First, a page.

Trent University’s board of governors has endorsed the recommendations of a report on how the university should deal with the legacy of Samuel de Champlain, including by giving Trent’s next college and residence an Indigenous name from the Anishnaabemowin language.
Champlain College, the oldest college on Trent University’s Symons Campus, is named after the 17th-century French colonist and explorer who founded Quebec City and who was the first European to explore and map the Great Lakes. The college also has several pieces of artwork portraying Champlain.
In November 2021, Trent University president Leo Groarke formed a committee to consider and reflect upon the legacy of Samuel de Champlain as it relates to Champlain College, the university, and their communities.
Questions and concerns have been raised at various times about how the university, which created North America’s first Indigenous Studies program in 1969, has recognized Samuel de Champlain, who is considered by some to be a symbol of Canada’s colonial heritage and oppression of Indigenous peoples. The decision to form the committee came shortly after Canada’s first National Day for Truth and Reconciliation, which the university commemorated in Peterborough through a Treaty Rock installation at Symons Campus.
Chaired by Marilyn Burns, the university’s vice-president of communications and enrolement, the Champlain Committee included students, alumni, faculty and staff with a mix of expertise and perspectives that include Indigenous knowledge and scholarship, ethics, history, and heritage.
Over nine months, the committee listened to delegations, received close to 150 written submissions, and hosted an event in which students were encouraged to review studies of Champlain and share their own insights and questions about his legacy.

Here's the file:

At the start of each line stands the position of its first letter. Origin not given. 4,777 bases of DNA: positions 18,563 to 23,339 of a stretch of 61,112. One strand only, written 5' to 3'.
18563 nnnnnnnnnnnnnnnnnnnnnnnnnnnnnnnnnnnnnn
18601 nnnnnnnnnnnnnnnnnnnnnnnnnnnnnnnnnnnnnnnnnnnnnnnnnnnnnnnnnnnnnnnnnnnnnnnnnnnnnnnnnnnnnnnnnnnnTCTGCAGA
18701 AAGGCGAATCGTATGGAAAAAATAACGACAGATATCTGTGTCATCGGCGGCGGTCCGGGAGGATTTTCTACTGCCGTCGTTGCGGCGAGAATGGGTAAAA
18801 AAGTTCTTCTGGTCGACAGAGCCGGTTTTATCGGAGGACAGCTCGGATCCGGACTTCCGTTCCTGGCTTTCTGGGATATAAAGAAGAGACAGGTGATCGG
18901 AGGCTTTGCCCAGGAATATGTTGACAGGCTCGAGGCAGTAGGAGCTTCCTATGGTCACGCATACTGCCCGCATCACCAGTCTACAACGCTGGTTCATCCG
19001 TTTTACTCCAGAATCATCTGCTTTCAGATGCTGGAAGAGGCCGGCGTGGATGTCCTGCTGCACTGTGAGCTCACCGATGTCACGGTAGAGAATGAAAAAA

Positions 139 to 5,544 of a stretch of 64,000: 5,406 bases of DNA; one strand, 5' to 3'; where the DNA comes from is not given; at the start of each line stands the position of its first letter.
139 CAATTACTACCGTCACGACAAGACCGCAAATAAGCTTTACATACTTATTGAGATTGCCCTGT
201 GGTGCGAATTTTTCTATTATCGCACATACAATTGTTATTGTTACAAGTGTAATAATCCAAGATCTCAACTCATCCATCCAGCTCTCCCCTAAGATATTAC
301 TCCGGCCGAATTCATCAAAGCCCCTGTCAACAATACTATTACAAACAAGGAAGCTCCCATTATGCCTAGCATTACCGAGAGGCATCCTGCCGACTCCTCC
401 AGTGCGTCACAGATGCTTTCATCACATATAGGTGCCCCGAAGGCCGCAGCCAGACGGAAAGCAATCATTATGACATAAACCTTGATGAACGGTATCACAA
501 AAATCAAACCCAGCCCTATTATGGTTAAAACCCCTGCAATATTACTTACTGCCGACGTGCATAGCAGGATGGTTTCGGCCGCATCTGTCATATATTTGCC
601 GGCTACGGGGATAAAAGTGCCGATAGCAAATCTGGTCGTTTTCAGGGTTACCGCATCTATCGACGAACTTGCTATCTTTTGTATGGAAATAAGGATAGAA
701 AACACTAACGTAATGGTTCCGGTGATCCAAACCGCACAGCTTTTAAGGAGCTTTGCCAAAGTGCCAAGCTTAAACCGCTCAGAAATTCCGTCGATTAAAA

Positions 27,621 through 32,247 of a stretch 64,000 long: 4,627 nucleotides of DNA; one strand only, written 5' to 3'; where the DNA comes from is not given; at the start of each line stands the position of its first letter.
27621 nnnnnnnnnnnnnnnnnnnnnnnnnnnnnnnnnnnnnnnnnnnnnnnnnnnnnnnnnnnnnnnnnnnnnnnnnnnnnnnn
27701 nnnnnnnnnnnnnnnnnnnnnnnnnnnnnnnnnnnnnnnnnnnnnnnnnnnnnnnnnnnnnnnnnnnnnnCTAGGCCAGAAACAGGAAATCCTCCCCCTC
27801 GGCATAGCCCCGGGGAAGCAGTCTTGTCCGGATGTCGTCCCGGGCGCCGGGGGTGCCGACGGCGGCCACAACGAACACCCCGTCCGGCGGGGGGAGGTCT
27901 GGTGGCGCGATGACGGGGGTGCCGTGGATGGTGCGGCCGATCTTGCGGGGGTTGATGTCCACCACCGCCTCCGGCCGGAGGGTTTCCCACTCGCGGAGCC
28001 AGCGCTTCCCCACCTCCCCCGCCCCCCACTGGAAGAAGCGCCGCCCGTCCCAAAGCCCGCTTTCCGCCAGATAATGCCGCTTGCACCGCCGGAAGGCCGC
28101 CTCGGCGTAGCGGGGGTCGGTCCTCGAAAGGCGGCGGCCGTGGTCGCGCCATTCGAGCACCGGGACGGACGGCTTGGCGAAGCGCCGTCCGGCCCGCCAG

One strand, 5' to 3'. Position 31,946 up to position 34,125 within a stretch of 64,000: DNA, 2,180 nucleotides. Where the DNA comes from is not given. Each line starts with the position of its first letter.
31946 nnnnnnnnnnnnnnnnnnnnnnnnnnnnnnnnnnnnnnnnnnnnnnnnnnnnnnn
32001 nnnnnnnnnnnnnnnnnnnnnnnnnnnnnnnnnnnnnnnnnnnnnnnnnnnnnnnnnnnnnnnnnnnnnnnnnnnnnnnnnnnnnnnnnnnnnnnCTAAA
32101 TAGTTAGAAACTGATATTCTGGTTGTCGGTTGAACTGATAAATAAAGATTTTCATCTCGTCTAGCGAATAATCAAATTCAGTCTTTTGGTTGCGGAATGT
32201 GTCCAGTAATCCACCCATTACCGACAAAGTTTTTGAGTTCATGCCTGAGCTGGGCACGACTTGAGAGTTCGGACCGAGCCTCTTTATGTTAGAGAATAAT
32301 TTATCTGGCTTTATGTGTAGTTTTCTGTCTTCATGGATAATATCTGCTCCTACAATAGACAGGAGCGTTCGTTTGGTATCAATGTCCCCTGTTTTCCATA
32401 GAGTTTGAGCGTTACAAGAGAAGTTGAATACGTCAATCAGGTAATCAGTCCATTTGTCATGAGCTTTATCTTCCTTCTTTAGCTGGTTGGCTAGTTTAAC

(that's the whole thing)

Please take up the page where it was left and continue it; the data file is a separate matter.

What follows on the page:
The result is a 28-page report with eight recommendations that the university’s board of governors endorsed on Friday (October 14).
The recommendations include permanently moving the artwork depicting Champlain from Champlain College to the university’s archives or library with contextual information and corresponding Indigenous artwork, introducing a new “cornerstone” at Champlain College to recognize Indigenous people and language (in particular Anishnaabemowin), and retaining the name of Champlain College but adding cultural context to the name by giving Indigenous names to the college’s buildings and spaces.
The report also recommends giving Trent University’s next college and residence — to be built at Trent University’s Symons Campus by 2027 — an Indigenous name from the Anishnaabemowin language, in consultation with Elders and local First Nations.
“In the end, the Committee was confronted with the knowledge that any conclusion would be unsatisfactory based on the pull of so many impassioned views on the importance of names and symbols,” reads the report’s summary. “It was also faced with the imperative to pass judgment on a historical figure. We landed on an imperfect conclusion, as any would be under the circumstances: that Samuel de Champlain is deserving of judgment and scrutiny but, as some urged, not to be forgotten.”
“Consensus was reached by the Committee based on an educational environment and perspective: that we have learned more through this process of questioning and that learning will be better enabled by keeping the Champlain name and continually placing it in the context of the history of the Nations at the time. In particular, the Committee heeded the words of those Indigenous respondents and leaders who advocated for informing history instead of erasing it — and the reality that, if we erase history, it is likely to repeat itself and this cannot be allowed to happen.”
“By recommending the continuation of the Champlain name with historical context, and recommending Indigenous naming of particular structures and the next College as determined through extensive outreach with Elders and treaty holder First Nations, the Champlain Committee believes that truth, reconciliation and an understanding of history will be realized in its best form — through ongoing learning and dialogue.”
PDF: Report of the Champlain Committee – Fall 2022
Report of the Champlain Committee - Fall 2022
This report is also available at Trent University’s website at www.trentu.ca/champlain-committee.